Nov. 17th, 2012 12:41 pm (UTC)
it is not good to styart Saturday morning crying but this is so sad but beauitfully written, as usual!
Nov. 18th, 2012 07:33 am (UTC)
Thank you. :)
Nov. 17th, 2012 01:53 pm (UTC)
OMG, that last line killed me. Jack, apparently, is the master of understatement.

Beautifully done. Now I have to go get some tissues.
Nov. 18th, 2012 07:33 am (UTC)
Thank you. :)
Nov. 17th, 2012 02:53 pm (UTC)
Wonderful, as always. Almost drove me to tears, just like Jack... I absolutely love your writing. It makes me feel what the characters feel and that is not easy.
Nov. 18th, 2012 07:34 am (UTC)
Thank you. :)
Nov. 17th, 2012 04:05 pm (UTC)
Oh my god this was amazing! I'm really glad my prompt inspired this out of you! Jack seems to try and cling to the past, no matter how much pain it will bring him. Makes me wonder what that past will make him when he's millions of years old.
Nov. 18th, 2012 07:34 am (UTC)
Thank you. And that prompt was just perfect. :)
Nov. 17th, 2012 05:38 pm (UTC)
Really, really beautiful!
Nov. 18th, 2012 07:34 am (UTC)
Thanks. :)
Nov. 17th, 2012 08:48 pm (UTC)
loved it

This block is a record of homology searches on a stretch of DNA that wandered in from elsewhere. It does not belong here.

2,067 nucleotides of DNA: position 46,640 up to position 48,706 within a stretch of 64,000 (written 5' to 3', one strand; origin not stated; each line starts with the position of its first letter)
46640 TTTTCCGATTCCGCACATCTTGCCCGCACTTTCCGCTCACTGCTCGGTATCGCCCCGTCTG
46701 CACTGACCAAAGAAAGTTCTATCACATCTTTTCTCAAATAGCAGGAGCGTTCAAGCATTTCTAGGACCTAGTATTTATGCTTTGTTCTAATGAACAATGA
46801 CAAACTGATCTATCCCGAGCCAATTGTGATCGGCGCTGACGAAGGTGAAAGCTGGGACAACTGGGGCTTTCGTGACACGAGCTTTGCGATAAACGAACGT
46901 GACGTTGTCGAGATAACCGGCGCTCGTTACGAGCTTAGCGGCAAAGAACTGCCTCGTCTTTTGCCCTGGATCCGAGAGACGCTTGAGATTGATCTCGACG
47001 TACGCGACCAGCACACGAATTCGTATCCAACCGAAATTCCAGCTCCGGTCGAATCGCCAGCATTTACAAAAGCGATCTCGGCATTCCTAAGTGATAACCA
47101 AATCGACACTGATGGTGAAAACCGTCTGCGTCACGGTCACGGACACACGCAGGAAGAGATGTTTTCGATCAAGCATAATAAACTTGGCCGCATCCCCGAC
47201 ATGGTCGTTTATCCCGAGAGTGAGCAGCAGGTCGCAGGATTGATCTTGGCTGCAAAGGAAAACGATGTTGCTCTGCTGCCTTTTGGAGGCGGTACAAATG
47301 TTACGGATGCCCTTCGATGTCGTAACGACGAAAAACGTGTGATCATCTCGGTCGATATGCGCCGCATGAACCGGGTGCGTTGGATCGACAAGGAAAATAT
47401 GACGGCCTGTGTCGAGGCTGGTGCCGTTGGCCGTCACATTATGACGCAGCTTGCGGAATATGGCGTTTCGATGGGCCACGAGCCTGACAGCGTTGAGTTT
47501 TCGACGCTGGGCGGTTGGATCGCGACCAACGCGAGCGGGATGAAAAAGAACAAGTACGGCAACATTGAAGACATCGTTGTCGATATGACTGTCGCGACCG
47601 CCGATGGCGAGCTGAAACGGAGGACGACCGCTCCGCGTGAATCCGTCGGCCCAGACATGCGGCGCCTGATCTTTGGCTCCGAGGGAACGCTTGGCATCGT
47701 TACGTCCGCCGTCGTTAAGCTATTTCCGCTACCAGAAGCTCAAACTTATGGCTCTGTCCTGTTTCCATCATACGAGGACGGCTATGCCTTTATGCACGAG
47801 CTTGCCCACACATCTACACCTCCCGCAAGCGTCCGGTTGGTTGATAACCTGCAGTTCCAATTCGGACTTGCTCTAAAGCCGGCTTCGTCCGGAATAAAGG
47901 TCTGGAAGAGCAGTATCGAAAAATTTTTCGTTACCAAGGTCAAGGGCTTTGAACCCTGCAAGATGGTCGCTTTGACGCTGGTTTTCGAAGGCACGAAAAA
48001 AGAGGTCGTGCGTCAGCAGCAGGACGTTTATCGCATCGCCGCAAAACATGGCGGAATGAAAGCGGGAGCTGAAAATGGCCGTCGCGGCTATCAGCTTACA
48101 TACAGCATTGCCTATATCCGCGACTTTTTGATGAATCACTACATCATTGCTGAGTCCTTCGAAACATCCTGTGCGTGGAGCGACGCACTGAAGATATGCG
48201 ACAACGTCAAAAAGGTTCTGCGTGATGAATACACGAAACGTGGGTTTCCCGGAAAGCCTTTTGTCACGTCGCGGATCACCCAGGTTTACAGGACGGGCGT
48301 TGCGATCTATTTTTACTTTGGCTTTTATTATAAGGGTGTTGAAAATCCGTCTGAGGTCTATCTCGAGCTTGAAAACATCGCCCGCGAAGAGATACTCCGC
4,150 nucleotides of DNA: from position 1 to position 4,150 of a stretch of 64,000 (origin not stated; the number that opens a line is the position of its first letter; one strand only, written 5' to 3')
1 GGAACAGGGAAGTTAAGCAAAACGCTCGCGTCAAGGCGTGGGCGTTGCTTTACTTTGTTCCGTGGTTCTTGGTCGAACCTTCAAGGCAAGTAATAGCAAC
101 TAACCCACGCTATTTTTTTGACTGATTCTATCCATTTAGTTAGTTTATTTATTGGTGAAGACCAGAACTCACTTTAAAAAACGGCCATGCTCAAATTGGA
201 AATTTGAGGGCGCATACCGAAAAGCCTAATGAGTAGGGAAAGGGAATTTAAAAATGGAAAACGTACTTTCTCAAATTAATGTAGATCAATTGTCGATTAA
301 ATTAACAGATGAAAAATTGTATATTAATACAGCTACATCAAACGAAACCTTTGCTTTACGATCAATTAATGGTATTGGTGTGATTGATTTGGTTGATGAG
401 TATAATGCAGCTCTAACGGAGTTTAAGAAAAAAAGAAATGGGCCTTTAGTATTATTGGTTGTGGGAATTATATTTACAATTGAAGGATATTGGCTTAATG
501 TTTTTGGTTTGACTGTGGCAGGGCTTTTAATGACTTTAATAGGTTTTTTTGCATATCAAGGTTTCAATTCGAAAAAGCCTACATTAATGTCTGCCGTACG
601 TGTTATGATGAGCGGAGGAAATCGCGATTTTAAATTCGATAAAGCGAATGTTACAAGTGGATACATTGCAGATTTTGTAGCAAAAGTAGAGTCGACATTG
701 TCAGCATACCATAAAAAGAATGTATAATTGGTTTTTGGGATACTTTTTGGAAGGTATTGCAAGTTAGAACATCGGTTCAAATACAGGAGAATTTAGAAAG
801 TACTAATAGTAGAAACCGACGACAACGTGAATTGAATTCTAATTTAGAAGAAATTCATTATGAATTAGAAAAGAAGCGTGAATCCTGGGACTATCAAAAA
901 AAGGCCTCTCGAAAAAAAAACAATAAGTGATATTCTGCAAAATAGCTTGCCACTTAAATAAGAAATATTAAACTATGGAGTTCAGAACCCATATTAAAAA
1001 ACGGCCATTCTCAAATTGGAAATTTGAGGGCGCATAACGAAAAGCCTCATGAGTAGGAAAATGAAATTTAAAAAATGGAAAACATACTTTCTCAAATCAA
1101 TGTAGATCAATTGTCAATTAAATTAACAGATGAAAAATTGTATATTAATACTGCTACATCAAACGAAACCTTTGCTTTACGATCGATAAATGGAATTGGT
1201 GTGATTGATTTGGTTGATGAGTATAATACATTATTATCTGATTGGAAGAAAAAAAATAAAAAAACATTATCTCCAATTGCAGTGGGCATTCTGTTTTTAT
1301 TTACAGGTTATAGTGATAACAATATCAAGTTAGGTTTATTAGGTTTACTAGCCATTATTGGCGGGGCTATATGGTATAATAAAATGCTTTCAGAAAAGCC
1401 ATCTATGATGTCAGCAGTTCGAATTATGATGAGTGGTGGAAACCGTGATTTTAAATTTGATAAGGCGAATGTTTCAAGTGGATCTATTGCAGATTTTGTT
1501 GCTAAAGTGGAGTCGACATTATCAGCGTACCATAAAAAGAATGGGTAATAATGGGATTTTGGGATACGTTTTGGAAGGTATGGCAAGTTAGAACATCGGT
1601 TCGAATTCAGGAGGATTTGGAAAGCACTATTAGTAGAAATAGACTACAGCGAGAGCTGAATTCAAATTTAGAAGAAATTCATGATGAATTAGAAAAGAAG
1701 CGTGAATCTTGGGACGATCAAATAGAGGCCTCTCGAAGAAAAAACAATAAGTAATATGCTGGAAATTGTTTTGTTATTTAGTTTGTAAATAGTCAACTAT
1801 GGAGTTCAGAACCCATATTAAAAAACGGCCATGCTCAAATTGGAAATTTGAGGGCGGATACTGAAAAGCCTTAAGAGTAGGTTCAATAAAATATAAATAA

Nov. 18th, 2012 07:35 am (UTC)
Thanks. :)
Nov. 17th, 2012 11:30 pm (UTC)
So sad
Nov. 18th, 2012 07:35 am (UTC)
Nov. 18th, 2012 02:47 am (UTC)
So sad yet so beautiful. -sniff-sniff-
Nov. 18th, 2012 07:35 am (UTC)
Thanks. :)
Nov. 18th, 2012 10:01 am (UTC)
That last line was a thing of poetry. So heartbreaking, yet so beautiful at the same time.

Truly a terrific exploration of Jack's methods of holding onto his past loved ones. It was really moving, and so poignant. Jack is going to lose everyone, but the fear that he'll forget everyone is just as terrifying. His methods to try and remember at least something of them is really remarkable.

Fantastic job! This was so wonderful.
Nov. 19th, 2012 01:39 pm (UTC)
Thank you. :)
Nov. 18th, 2012 02:16 pm (UTC)
That was so beautifully painful.
Nov. 19th, 2012 01:39 pm (UTC)
Thanks. :)
Nov. 18th, 2012 05:21 pm (UTC)
Good for Tosh for demanding a real grave and cremation and good on Jack for following through.

Great story, really sad,poor Jack.
Nov. 19th, 2012 01:40 pm (UTC)
Thank you. :)
Nov. 18th, 2012 09:11 pm (UTC)
Nov. 19th, 2012 01:40 pm (UTC)
Sorry. :)
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( 37 comments — Leave a comment )